At this point also, another meaning of "Canada." There are many of us in our early to mid-forties. We had a war in the U.S. which influenced a consciousness of what was written--Duncan, Levertov, Blaser--many. For those from the U.S., Canada was distinctly an alternative geographic position to the domestic devastation of that war. The U.S. culture split over it--and Canada had conscience...

I am lucky with my hotel for the first night (though I will have three hotels over four nights) and check in, exhilirated by the presence of the sea in the air, western light flooding the huge windows in my room in the Sylvia, and the steep ascent of mountains behind scattered towers of residential highrises. Just a moment to scatter things across the room's beds then on my way. To wander perhaps, to place. However, the minute I enter the lobby I encounter Pierre Joris, Nathaniel Tarn, Tony Lopez, and Brian DeBeck (already an international gathering)--and my conference begins. Brian is kind enough to give us a whirlwind Vancouver tour by car, the city, _ park, and drops us off at a budget Salmon diner next to the upstairs _ Gallery where after dinner we are treated to an extraordinary reception and Kootenay School preconference reading by Karen Mac Cormack and Steve McCaffery, the small gallery packed with an attentive audience. There that I see Joel and it's incredible--we are all so far from home and so at home--and we almost manage no more than gesticulations across venues, voices, vistas.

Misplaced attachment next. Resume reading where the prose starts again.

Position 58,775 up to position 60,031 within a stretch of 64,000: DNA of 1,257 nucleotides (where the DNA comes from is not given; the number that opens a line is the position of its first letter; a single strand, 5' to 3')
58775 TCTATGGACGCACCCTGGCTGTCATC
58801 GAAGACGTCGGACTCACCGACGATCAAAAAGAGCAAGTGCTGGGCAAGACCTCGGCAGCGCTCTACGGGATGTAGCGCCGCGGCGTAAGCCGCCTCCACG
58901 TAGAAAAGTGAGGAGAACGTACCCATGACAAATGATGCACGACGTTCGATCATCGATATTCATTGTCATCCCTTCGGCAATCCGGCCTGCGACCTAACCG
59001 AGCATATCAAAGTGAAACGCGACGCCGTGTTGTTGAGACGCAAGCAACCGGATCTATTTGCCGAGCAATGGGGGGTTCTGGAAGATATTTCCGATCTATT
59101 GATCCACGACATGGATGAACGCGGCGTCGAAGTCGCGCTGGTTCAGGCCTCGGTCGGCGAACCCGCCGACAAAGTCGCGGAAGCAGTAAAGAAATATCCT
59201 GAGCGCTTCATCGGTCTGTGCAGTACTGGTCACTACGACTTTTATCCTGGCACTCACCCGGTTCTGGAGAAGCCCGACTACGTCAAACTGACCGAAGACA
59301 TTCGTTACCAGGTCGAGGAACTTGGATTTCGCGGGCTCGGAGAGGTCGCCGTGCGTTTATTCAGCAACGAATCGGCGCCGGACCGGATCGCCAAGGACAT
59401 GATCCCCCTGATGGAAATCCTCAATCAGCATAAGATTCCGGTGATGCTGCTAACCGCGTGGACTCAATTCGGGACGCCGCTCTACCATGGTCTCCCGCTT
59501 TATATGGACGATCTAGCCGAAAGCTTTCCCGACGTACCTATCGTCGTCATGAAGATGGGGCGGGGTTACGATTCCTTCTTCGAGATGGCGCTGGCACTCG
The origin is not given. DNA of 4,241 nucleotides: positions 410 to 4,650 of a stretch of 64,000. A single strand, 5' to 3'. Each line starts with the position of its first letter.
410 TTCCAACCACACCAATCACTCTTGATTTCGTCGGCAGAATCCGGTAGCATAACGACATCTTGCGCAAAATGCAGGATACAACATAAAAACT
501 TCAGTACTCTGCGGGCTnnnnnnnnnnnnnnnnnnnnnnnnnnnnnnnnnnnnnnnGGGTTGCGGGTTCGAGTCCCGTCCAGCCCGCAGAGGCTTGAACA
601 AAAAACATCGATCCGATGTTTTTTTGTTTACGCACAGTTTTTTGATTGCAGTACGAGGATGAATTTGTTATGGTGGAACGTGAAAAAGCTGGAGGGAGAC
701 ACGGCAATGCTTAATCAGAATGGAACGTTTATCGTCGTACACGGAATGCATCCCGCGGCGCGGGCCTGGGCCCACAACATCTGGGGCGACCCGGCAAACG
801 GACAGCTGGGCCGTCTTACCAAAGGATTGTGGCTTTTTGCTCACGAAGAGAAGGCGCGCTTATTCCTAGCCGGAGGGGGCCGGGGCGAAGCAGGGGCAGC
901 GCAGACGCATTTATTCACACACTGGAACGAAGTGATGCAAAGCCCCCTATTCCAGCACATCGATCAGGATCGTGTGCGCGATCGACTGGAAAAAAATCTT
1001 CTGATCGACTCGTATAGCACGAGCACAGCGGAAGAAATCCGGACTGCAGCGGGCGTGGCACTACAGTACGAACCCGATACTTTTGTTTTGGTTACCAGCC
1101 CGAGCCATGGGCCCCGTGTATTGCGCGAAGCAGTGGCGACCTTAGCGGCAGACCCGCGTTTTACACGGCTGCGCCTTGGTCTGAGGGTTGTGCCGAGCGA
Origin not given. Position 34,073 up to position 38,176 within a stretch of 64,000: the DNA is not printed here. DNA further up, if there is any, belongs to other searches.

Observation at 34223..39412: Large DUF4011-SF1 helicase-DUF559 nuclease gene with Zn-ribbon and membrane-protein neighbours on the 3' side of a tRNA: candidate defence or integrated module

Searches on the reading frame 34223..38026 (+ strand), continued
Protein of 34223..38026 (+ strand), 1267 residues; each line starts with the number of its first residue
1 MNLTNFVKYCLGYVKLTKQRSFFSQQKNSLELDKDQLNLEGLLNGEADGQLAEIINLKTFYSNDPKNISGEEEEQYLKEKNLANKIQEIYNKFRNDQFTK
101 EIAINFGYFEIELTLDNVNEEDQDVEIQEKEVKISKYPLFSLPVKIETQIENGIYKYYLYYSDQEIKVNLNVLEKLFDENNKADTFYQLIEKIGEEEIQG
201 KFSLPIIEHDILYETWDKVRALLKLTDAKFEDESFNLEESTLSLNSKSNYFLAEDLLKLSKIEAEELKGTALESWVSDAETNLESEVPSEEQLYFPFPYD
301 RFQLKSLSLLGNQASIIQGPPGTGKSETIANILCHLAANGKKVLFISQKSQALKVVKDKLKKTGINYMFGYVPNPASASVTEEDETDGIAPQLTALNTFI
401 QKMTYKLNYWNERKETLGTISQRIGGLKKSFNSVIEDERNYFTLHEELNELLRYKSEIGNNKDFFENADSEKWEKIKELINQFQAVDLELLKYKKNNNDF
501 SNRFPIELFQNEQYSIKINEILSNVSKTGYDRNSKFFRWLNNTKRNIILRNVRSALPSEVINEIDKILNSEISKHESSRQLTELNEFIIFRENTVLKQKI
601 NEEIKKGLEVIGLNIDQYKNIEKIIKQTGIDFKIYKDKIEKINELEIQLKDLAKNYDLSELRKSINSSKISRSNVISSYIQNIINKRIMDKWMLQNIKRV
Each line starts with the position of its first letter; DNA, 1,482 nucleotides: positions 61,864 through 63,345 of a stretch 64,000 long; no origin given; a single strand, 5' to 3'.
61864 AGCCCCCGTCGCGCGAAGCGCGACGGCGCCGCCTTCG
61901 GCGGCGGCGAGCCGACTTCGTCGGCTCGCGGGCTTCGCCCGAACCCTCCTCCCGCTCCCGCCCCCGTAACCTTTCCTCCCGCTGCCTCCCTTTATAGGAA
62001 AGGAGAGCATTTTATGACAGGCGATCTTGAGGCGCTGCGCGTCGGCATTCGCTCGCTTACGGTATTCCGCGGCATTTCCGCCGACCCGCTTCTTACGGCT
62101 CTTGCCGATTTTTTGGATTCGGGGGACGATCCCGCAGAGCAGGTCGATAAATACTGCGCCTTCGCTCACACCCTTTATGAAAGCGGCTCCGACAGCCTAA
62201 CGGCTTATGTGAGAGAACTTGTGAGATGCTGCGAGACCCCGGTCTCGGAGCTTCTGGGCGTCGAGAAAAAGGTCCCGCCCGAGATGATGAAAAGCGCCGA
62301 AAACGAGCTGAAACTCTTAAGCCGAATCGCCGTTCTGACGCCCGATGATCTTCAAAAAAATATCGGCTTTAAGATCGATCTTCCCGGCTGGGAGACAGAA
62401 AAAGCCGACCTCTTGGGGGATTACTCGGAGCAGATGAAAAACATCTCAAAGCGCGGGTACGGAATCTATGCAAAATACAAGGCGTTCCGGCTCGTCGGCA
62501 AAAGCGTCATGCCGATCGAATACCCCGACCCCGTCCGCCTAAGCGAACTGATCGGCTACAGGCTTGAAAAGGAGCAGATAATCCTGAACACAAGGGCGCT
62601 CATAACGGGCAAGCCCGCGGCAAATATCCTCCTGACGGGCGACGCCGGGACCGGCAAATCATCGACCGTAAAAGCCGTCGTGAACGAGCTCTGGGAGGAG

WALKING DOWN THE SEAWALL PROMENADE, public space, along a passive but glittering English Bay, past sequoia logs, huffing joggers and early swimmers to take the small ferry from the West End to Granville Island, it was not difficult to be absorbed by the natural exhiliration of the setting, an exhiliration that leads pleasurably into the sense of this as making--a sense maintained almost continously from opening words to the last event I attended.